EU reaches deal on higher renewable energy share, oil prices jump, and the other energy stories you need to read this week

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This article is brought to you thanks to the collaboration of The European Sting with the World Economic Forum.

Author: Roberto Bocca, Head of Shaping the Future of Energy and Materials; Member of the Executive Committee, World Economic Forum

  • This weekly round-up brings you the latest developments in the global energy sector.
  • Top energy news: EU reaches deal on higher renewable energy share by 2030; Shipping industry decarbonization momentum grows; and Canada sets out clean tech investment strategy.
  • For more on the World Economic Forum’s work in the energy space, visit the Shaping the Future of Energy, Materials and Infrastructure Platform.

1. EU reaches deal on higher renewable energy share by 2030

The European Union reached a provisional deal on 30 March on higher renewable energy targets, an important pillar of the bloc’s plans to fight climate change and end dependence on fossil fuels imported from Russia.

Negotiators of the European Parliament and the Council, representing EU members, agreed that by 2030, the 27-country EU would commit to sourcing 42.5% of its energy from renewable sources like wind and solar, with a potential top-up to 45%.

The EU’s current 2030 target is for a 32% renewable energy share.

The EU got 22% of its energy from renewable sources in 2021, but the level varied significantly between countries. Sweden leads the 27 EU countries with its 63% renewable energy share, while in Luxembourg, Malta, the Netherlands and Ireland, renewable sources make up less than 13% of total energy use.

A rapid shift to renewable energy is crucial if the EU is to meet its climate change goals, including a legally binding aim to cut net greenhouse gas emissions by 55% by 2030, from 1990 levels.

2. Oil price jumps after surprise production cuts

Oil prices surged after the OPEC+ group of producers announced a surprise cut in production. Benchmark Brent crude oil was up 6% to $85 a barrel following the decision.

The move brings the total volume of cuts by OPEC+ to 3.66 million barrels per day, including a 2 million barrel cut last October, according to Reuters calculations. This is equal to about 3.7% of global demand.

Fears of a fresh banking crisis have been cited as one reason for the cuts. The turmoil in the banking sector has led investors to sell out of risk assets, such as commodities, as a global recession could lead to lower oil prices. This sell-off pushed oil prices down to around $70 per barrel from near an all-time high of $139 in March 2022.

OPEC has described the cuts as precautionary, and some sector analysts say a weakening economy and rising oil stockpiles supported the decision. “OPEC is taking pre-emptive steps in case of any possible demand reduction,” Amrita Sen of Energy Aspects told Reuters.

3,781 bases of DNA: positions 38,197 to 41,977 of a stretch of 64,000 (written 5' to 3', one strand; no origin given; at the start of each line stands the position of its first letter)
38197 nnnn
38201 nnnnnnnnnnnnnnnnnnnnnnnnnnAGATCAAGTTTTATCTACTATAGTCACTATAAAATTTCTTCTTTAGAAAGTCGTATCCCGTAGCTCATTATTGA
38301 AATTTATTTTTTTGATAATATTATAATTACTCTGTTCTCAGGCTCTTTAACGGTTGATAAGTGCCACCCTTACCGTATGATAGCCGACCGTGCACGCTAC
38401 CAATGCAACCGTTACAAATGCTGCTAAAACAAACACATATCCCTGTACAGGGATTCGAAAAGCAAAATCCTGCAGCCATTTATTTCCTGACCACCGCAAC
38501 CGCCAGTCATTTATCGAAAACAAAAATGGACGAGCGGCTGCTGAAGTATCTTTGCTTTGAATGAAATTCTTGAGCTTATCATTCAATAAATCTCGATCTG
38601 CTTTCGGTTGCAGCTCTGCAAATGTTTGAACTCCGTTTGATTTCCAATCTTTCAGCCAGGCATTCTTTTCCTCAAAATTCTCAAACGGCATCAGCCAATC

But the US government says it sees the move as unwise. “We don’t think cuts are advisable at this moment given market uncertainty – and we’ve made that clear,” a spokesperson for the National Security Council said.

3. News in brief: More energy stories from around the world

Canada’s 2023 budget took a big step toward luring more investment in clean technology to build a low-carbon economy, according to analysts. But gaps must still be filled to make the country more competitive with the US since it passed over $1 trillion in incentives for clean energy investments in the Inflation Reduction Act (IRA) last year.

A record 680 gigawatts (GW) of wind energy capacity is expected to be installed around the world by 2027, adding to the 907 GW of installed capacity as of 2022. But policymakers need to ensure supply chain bottlenecks do not slow growth to avoid missing climate targets, according to the Global Wind Energy Council (GWEC).

Financial hurdles are rising for US liquefied natural gas (LNG) project developers aiming to get their proposed export terminals off the ground as investors become more demanding.


How is the World Economic Forum driving the energy transition?

The World Economic Forum’s Platform for Shaping the Future of Energy, Materials and Infrastructure works across six industries: electricity, oil and gas, mining and metals, chemicals and advanced materials, engineering and construction, and advanced energy solutions. It enables government and business to work together to accelerate the transformation of energy, materials and infrastructure systems.

Contact us for more information on how to get involved.

Sustainable lithium-ion battery recycling company Aqua Metals has recovered high-purity nickel from shredded end-of-life batteries, Energy Monitor reports. Nickel is proving to be an essential metal in decarbonization and makes up a significant cost of electric vehicles and energy storage systems. Rising nickel costs could be alleviated in part by metal recycling.

North Africa’s energy infrastructure investment is ramping up, as global oil and gas firms Halliburton, Chevron and Eni are increasing their presence in the region with growing demand from Europe, The Wall Street Journal reports.

4. More on energy from Agenda

Oxford University and Oxford Sustainable Finance Group recently published a report that tracks the cost of capital across the global energy system between 2020-2021. It highlights the need to accelerate investment in low-carbon energy to meet climate targets.

Fossil fuels still make up more than 80 percent of the world’s energy mix. But to limit the global temperature rise to 1.5 degrees Celsius above pre-industrial levels, we can’t develop any more new fossil fuel reserves beyond what was planned as of 2021. Here is everything you need to know about fossil fuels.

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